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Zener diode assumption

  1. Jun 20, 2012 #1

    Femme_physics

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    General basic electronics questions

    I have 3 questions

    QUESTION 1
    --------------

    http://img35.imageshack.us/img35/4011/zener.jpg [Broken]

    No matter what value of R I have, as long as the source voltage (16V in our case) bigger than the zener's diode voltage specification (6V in our case), the zener diode will conduct in this case (despite being backwards biased). Is that a correct assumption to make?



    QUESTION 2
    --------------

    I'm asked if this connection is CE (Common Emitter)

    http://img543.imageshack.us/img543/4290/50887855.jpg [Broken]

    I would say of course not, because here the arrow, which represents a diode, is pointing from the collector to the base. In common emitter, the emitter is common to both the base and the collector.

    Such as:

    http://img23.imageshack.us/img23/816/ce2f.jpg [Broken]


    QUESTION 3
    --------------

    Given a sinosoidal signal V(t) = 2.2 sin 314t. This signal rides on a direct current whose value is 12V. You may say that the average voltage of the signal is 12√2 V

    ANSWER
    ----------

    This one is a bit confusing to me. I wanna say "NO, for a full rectified wave, the average value would be 2U(max)/pi"
     
    Last edited by a moderator: May 6, 2017
  2. jcsd
  3. Jun 20, 2012 #2

    NascentOxygen

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    Q1. You are correct.

    Q2. Your justification seems confused. The emitter is a fixed terminal of the transistor device itself. The location where a circuit requires that terminal of the transistor is shown on schematics as the terminal sporting the arrow in the symbol. The emitter of a transistor is always its emitter, even when you have it wrongly soldered into a circuit you are constructing. :smile:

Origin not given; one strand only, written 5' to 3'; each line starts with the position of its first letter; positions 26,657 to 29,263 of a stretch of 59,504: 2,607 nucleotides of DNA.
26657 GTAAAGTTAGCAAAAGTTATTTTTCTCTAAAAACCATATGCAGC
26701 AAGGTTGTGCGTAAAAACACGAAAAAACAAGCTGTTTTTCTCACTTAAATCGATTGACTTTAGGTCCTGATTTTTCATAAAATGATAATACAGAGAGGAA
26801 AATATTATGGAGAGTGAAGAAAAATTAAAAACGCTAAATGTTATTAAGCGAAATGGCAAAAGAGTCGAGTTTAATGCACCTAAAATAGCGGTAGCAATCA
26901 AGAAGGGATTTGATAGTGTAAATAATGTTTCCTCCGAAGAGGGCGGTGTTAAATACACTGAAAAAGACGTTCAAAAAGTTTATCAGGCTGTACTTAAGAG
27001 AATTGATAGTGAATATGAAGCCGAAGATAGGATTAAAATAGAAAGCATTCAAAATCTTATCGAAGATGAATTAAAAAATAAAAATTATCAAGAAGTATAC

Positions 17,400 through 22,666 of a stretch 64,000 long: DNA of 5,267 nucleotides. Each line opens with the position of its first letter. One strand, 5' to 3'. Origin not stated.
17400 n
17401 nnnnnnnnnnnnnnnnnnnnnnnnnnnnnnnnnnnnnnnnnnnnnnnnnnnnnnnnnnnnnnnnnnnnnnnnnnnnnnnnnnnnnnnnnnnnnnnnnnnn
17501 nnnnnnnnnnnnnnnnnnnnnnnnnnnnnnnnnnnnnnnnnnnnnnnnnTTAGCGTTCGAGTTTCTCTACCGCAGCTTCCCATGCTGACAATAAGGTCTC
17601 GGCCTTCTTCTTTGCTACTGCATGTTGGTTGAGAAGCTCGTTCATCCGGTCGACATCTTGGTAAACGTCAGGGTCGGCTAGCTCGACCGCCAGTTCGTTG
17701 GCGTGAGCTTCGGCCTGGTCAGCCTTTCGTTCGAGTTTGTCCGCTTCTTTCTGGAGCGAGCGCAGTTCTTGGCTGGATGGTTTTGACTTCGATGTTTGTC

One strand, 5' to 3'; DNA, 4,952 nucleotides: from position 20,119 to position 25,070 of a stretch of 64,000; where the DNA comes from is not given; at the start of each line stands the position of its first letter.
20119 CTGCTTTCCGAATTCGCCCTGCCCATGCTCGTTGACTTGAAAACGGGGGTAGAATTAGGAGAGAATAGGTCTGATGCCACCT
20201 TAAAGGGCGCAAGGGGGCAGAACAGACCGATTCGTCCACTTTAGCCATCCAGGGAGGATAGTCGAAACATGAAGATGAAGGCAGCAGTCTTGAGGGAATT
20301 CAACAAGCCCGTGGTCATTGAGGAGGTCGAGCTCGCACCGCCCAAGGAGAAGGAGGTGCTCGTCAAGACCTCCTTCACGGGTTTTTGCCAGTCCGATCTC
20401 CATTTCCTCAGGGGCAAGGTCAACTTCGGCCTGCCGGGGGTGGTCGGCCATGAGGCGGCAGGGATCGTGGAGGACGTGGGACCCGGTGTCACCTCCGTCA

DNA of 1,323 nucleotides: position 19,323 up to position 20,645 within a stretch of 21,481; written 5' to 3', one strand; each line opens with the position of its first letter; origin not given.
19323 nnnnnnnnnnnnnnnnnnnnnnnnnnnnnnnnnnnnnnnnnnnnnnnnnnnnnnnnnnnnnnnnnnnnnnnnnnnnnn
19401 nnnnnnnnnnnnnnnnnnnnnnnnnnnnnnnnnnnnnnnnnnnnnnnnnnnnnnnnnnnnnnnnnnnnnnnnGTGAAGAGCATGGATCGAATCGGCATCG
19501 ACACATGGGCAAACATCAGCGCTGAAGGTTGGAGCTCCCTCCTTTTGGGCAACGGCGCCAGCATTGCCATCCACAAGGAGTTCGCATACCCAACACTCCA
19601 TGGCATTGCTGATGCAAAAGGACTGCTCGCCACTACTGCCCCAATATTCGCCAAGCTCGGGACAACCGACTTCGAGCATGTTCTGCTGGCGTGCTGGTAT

Q3). Try sketching the composite waveform, and graphically demonstrate its average. (Rectified? You didn't say that the question uses the word "rectified". Better be clear about that minor detail. :smile: )
     
    Last edited: Jun 20, 2012
  4. Jun 20, 2012 #3

    Femme_physics

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    :)

    Yes, that's what I thought. :) Hmm, perhaps I didn't explain myself right. Basically, in terms of schematics, Common Emitter depends on the arrow mark on the drawing. If the arrow is pointing outside from the emitter, it's CE, any different location of the arrow would mean it's not CE.


    By the way-- does the arrow signify a diode? I remember my teacher saying that, although lately I lost some of the confidence in him.


    To be honest this question is a bit confusing. It's supposedly a "sinosoidal wave", but it "rides" on a direct current!? What does that mean? Which signal am I supposed to draw? My best guess is that they mean a half-rectified waveform

    http://img23.imageshack.us/img23/6868/waveforma.jpg [Broken]
     
    Last edited by a moderator: May 6, 2017
  5. Jun 20, 2012 #4
    Is common emitter configuration dependent on the direction of the arrow or is it common emitter only when emitter junction is common to both the input and output terminals ? can't the direction of arrow in emitter terminal depend on p-n-p or n-p-n type ?
     
  6. Jun 20, 2012 #5
    By 3 rd question diagram do you mean the waveform shown in the attachment below ?
     

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  7. Jun 20, 2012 #6

    NascentOxygen

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    No, nothing of the sort. :frown: You had better review your notes on common emitter configuration.

    If the arrow points in towards the base, that means its the emitter of a PNP transistor. If the emitter arrow points out, it's the emitter of an NPN transistor. The arrow always denotes the emitter.